The distinction has not disappeared. However, following the Clergy Discipline Measure 2003 and the Terms of Service Measure 2009, clerical office and licence are subject to a similar regime.

All lay ministers (3) are licensees. Categories (4) and (5) are officeholders per se.


Most ecclesiastical officeholders resign to their bishop, because he is their constitutional (‘canonical’) superior. Phillimore relates that the validity of the mediaeval Pope Celestine V’s resignation was doubted, because the Pope has no earthly superior (Ecclesiastical Law, 2nd edition 1895, p.385). Modern Roman Catholic law has now resolved this doubt (Code of Canon Law 1983, canon 332(2)).

The Terms of Service Measure 2009 simplified the resignation procedure. A deed is not required. Nor does the resignation have to be formally accepted. Diocesan officeholders on common tenure resign by giving at least 3 months’ notice, in writing, to the bishop (s.3). So the resignation becomes effective when the notice period expires. The bishop may agree to waive notice. Notice of resignation can be in electronic form (Terms of Service Regulations 2009, 17(1)).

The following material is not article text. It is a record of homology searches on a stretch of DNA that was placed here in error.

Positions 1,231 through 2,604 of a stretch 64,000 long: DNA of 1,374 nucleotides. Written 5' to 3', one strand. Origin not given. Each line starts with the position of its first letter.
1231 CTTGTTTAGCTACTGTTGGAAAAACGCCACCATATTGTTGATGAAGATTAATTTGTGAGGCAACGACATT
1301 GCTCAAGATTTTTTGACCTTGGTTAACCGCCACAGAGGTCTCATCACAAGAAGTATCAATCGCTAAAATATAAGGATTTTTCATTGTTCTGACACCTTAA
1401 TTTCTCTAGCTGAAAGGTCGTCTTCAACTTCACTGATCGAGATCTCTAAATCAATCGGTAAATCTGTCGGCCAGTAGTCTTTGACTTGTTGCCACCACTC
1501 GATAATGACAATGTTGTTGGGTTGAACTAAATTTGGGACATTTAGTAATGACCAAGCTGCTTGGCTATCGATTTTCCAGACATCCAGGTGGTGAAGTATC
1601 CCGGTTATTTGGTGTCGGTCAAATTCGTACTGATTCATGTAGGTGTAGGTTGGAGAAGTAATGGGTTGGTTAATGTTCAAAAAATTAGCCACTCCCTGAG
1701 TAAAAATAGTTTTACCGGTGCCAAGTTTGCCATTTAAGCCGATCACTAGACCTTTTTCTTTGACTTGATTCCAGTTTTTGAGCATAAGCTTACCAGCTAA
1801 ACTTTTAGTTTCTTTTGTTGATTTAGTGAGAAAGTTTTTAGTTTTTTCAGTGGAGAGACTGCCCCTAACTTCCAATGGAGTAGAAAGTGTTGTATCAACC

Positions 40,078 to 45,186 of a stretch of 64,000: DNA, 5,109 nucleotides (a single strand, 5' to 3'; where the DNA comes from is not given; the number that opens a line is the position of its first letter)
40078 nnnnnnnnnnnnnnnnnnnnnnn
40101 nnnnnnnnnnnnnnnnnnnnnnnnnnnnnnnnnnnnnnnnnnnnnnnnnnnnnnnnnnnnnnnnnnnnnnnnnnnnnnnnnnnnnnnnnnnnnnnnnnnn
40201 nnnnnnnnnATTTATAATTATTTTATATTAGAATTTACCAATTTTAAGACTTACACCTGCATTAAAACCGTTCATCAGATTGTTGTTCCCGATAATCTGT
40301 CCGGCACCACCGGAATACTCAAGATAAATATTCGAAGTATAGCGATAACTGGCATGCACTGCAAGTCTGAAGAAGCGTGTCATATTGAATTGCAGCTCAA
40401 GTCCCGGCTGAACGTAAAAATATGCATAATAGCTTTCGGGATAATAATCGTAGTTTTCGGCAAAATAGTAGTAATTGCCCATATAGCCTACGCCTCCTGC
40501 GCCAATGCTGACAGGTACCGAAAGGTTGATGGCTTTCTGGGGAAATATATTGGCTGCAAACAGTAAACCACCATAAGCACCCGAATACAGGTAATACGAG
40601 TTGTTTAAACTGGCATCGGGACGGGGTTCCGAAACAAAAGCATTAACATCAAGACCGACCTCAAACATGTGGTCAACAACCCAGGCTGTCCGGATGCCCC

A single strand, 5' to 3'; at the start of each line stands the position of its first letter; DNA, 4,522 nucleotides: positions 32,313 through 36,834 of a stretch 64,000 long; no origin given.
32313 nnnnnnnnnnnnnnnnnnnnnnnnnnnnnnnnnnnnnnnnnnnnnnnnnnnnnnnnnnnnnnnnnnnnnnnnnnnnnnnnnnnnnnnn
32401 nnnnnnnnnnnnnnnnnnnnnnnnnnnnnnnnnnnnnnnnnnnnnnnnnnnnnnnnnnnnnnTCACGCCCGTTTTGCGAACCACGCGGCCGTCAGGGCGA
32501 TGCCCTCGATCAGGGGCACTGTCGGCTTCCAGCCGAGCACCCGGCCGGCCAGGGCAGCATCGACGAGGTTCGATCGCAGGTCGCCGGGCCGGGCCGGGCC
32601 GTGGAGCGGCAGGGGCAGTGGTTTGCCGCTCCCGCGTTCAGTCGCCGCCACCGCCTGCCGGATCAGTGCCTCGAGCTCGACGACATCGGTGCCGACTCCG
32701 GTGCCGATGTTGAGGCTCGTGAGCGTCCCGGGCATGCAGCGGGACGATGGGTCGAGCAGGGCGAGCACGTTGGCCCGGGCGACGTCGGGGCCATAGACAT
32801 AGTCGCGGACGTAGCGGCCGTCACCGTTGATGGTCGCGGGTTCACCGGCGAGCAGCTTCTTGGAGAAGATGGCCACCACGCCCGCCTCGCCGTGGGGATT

However, the older formalities still apply to Archbishops and bishops, notwithstanding their common tenure with less senior officeholders. Bishops, including suffragans, resign to the Archbishop. This requires ‘a written instrument in the prescribed form’, though not a deed. The resignation must be accepted by the Archbishop. The Archbishop signifies acceptance by endorsing the resignation instrument with a declaration of vacancy of the bishopric from a specified date (Bishops (Retirement) Measure 1986, s.1).

The Archbishop resigns to the Monarch. If the Monarch accepts the resignation, the vacancy is declared by Order-in-Council.

The diocesan chancellor resigns to the bishop, as does the registrar (Ecclesiastical Jurisdiction and Care of Churches Measure 2018, s.3(2) and s.32). However, the deputy chancellor resigns to the chancellor, not to the bishop (s.4(8)).

The Dean of the Arches and Auditor resigns to both Archbishops (2018 Measure, s.11). (He is the senior judge of both Provinces, of course.) The registrar of disciplinary tribunals resigns to the Archbishop, with a notice period of at least 12 months, though the Archbishop may allow an earlier date (2003 Measure, s.5(4)).

Churchwardens, being officers of the ordinary, resign to the bishop ‘by post’ (Churchwardens Measure 2001, s.7), so presumably an email will not be effective. Resignation takes effect after 2 months, or on an earlier date determined by the bishop.

However, PCC members do not resign to the bishop (he is not their superior), but to the secretary of the PCC (Church Representation Rules, 67).

The same person may hold more than 1 ecclesiastical office. The general rule is that departure from 1 office means departure from them all. However, the bishop may permit the incumbent of a plurality to resign 1 benefice but not the other (or others) (Mission and Pastoral Measure 2011, s.32(4)).